Who plants a seed beneath the sod and waits to see believes in God.
— Elizabeth York Case
Gardening has never been a talent of mine. It is impressive how many plants, indoors and out, I have planted only to watch them slowly die.
Still, hope springs eternal. Whenever I’ve decided to just give it up, April comes around and I have the garden plowed and clear out the perennial bed.
Gardening is a spiritual practice. There are many metaphors that gardening provides for the spiritual life. Mine is invasive plants.
I’m not talking about weeds. Though, I grant you, the distinction is nebulous. My definition of a weed is something I never wanted in my -garden, never will want and can guiltlessly remove.
The crabgrass that got in my garden is a weed, and my emotions are neat and tidy when it comes to crabgrass: I hate it.
Invasive plants work the same as weeds, except, by my definition, invasive plants are plants that I want in my garden. Unfortunately, I can’t control them.
Consider mint. I planted it for its smell and fresh mint tea in the summer. But mint just won’t quit. It even propagates throughout the winter. Each spring I find healthy colonies at the opposite side of the flower bed.
Campanula glomerata (clustered bellflower) also launched an invasion in my flower bed. I first saw it at a friend’s house, and I just happened to be there when it was in peak bloom. All that deep purple color crowded together looked stunning, and I wanted some at my house.
I do enjoy the vibrant purple flowers for the two weeks they display themselves. For the rest of the year, I play jailer, trying to keep the campanula within its borders, of which it has no respect.
Weeds and invasive plants are both insidious. They continually put out their rhizomes, popping up in unexpected places, threatening to take over.
They require similar vigilance and constant maintenance, yet I find invasive plants more spiritually challenging.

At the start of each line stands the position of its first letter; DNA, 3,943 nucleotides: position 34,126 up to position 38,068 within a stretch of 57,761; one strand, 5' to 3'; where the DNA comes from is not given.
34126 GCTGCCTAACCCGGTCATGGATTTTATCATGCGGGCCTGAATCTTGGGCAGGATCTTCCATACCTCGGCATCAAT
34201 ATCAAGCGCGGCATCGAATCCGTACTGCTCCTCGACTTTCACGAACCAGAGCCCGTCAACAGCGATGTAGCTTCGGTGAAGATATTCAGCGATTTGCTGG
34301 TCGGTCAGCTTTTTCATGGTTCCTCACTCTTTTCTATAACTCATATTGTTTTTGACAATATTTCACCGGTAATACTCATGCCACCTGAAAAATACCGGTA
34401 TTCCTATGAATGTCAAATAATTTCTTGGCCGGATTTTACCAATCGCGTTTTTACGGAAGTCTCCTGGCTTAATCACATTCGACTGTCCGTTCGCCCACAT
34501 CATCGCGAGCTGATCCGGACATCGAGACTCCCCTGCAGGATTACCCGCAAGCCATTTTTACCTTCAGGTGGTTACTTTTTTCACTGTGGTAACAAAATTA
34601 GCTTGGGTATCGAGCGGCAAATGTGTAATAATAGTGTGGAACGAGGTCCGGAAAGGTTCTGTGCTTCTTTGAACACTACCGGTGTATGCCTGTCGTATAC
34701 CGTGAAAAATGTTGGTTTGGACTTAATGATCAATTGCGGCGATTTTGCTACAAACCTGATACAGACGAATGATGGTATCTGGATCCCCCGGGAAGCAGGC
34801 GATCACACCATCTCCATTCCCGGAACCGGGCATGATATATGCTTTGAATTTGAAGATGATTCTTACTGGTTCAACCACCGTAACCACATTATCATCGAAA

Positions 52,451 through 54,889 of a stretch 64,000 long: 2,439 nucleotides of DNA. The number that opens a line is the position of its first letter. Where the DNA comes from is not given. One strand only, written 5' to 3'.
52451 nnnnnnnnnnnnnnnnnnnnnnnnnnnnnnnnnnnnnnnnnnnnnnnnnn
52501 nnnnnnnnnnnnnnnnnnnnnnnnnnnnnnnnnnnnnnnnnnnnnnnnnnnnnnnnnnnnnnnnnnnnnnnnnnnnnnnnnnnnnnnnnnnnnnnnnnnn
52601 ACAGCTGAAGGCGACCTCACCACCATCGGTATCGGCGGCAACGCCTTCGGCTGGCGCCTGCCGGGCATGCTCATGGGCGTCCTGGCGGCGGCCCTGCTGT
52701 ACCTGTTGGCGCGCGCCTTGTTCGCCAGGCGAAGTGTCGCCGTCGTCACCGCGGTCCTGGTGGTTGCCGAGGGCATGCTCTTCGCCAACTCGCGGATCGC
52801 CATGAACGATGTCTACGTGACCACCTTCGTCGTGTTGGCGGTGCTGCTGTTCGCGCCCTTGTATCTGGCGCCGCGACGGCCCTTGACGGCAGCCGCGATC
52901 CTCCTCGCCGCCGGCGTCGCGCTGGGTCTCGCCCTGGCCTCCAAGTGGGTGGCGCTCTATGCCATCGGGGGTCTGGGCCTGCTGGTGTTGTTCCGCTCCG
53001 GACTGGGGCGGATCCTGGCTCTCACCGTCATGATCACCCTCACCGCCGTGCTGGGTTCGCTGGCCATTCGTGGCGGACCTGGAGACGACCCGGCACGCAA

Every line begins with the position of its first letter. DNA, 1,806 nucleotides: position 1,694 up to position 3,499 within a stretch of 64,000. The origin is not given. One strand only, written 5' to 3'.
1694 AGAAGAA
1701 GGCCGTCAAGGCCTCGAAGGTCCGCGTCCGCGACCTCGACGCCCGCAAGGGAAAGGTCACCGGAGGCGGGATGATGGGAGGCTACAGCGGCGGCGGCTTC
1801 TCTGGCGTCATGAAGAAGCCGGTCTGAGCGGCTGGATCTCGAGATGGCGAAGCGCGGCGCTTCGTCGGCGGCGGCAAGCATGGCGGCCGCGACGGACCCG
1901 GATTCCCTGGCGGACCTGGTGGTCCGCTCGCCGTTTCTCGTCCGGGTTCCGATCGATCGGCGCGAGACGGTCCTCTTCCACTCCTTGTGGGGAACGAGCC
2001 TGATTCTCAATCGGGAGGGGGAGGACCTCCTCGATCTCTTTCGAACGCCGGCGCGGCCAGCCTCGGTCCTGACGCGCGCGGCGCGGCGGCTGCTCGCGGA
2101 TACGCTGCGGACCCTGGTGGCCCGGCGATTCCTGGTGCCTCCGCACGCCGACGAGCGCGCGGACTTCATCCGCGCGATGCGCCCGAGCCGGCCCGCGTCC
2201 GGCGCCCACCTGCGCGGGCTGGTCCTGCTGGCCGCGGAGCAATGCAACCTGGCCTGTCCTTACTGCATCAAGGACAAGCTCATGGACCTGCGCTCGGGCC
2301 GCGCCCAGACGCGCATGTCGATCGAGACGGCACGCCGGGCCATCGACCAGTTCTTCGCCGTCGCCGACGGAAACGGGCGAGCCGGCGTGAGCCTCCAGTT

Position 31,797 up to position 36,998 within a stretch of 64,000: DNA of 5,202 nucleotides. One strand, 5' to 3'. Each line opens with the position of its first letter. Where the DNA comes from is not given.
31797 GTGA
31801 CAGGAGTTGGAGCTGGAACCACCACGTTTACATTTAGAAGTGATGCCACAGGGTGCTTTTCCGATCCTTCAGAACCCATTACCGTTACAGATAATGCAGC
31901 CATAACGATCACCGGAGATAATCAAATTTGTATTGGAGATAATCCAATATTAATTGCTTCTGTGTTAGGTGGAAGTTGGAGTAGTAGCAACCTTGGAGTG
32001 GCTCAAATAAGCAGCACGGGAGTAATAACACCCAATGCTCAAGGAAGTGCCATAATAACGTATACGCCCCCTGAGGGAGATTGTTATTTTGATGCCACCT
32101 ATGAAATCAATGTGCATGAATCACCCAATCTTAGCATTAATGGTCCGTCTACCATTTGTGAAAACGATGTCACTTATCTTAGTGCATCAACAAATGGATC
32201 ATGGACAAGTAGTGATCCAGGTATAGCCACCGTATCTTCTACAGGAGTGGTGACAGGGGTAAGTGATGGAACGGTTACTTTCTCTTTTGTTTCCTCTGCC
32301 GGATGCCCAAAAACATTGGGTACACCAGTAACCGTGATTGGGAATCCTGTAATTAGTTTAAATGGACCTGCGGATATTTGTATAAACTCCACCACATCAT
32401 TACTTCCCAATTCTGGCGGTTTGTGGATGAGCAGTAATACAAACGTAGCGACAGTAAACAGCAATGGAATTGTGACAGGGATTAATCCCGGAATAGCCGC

Taking the metaphor into my life, weeds are things like bitterness and holding grudges. Keeping my bitterness at bay isn’t easy, but at least I never have to wonder whether I want it around or not.
In the physical world, weeds are those things I have no control over: tornadoes, cancer, wasps. They are undesirable, and I am allowed (even expected) to thoroughly dislike them and do everything in my power to eradicate them.
It is different with the things I want in my life but struggle to control. Anger is a good example. Anger is necessary for healthy human relationships and can motivate righteous behavior; it is also horribly destructive.
In the physical world, screens and technology are an obvious example of something we all chose to introduce into our lives (in varying ways) and continuously labor to manage its domination of our time, energy and resources.
Social media, a specific offshoot of modern technology, while a force for good at times, also fuels misinformation, insecurity, jealousy and sloth.
Certain relationships that were sparkly and new become invasive, spreading conflict and taking far too much energy.
The commitments we make to organizations, committees or social clubs can easily turn invasive. We anticipate a harvest of good works and relationships while forgetting to mind the spreading roots of lust for power, slights and petty irritations.
I think I could argue that nothing in my life is wholly good. Everything has the possibility of a shadow side. However, some things require more attention to keep them from taking over in a harmful way.
I’ll never understand why something beautiful and good can morph into unattractive destruction. Why can’t it simply be weeds or plants, with no overlap or confusion?
As winter approaches, I look at my garden, which is mostly crabgrass now that I’ve stopped tilling and weeding. I suppose, yet again, I’ll call the man who brings his plow, I’ll seed it in rye and have it plowed again in the spring. I’ll plant the seeds and wait for the crabgrass to come up, right alongside.
For centuries, the title page of –Martyrs Mirror included an illustration of “work and hope.” What else, after all, can we do?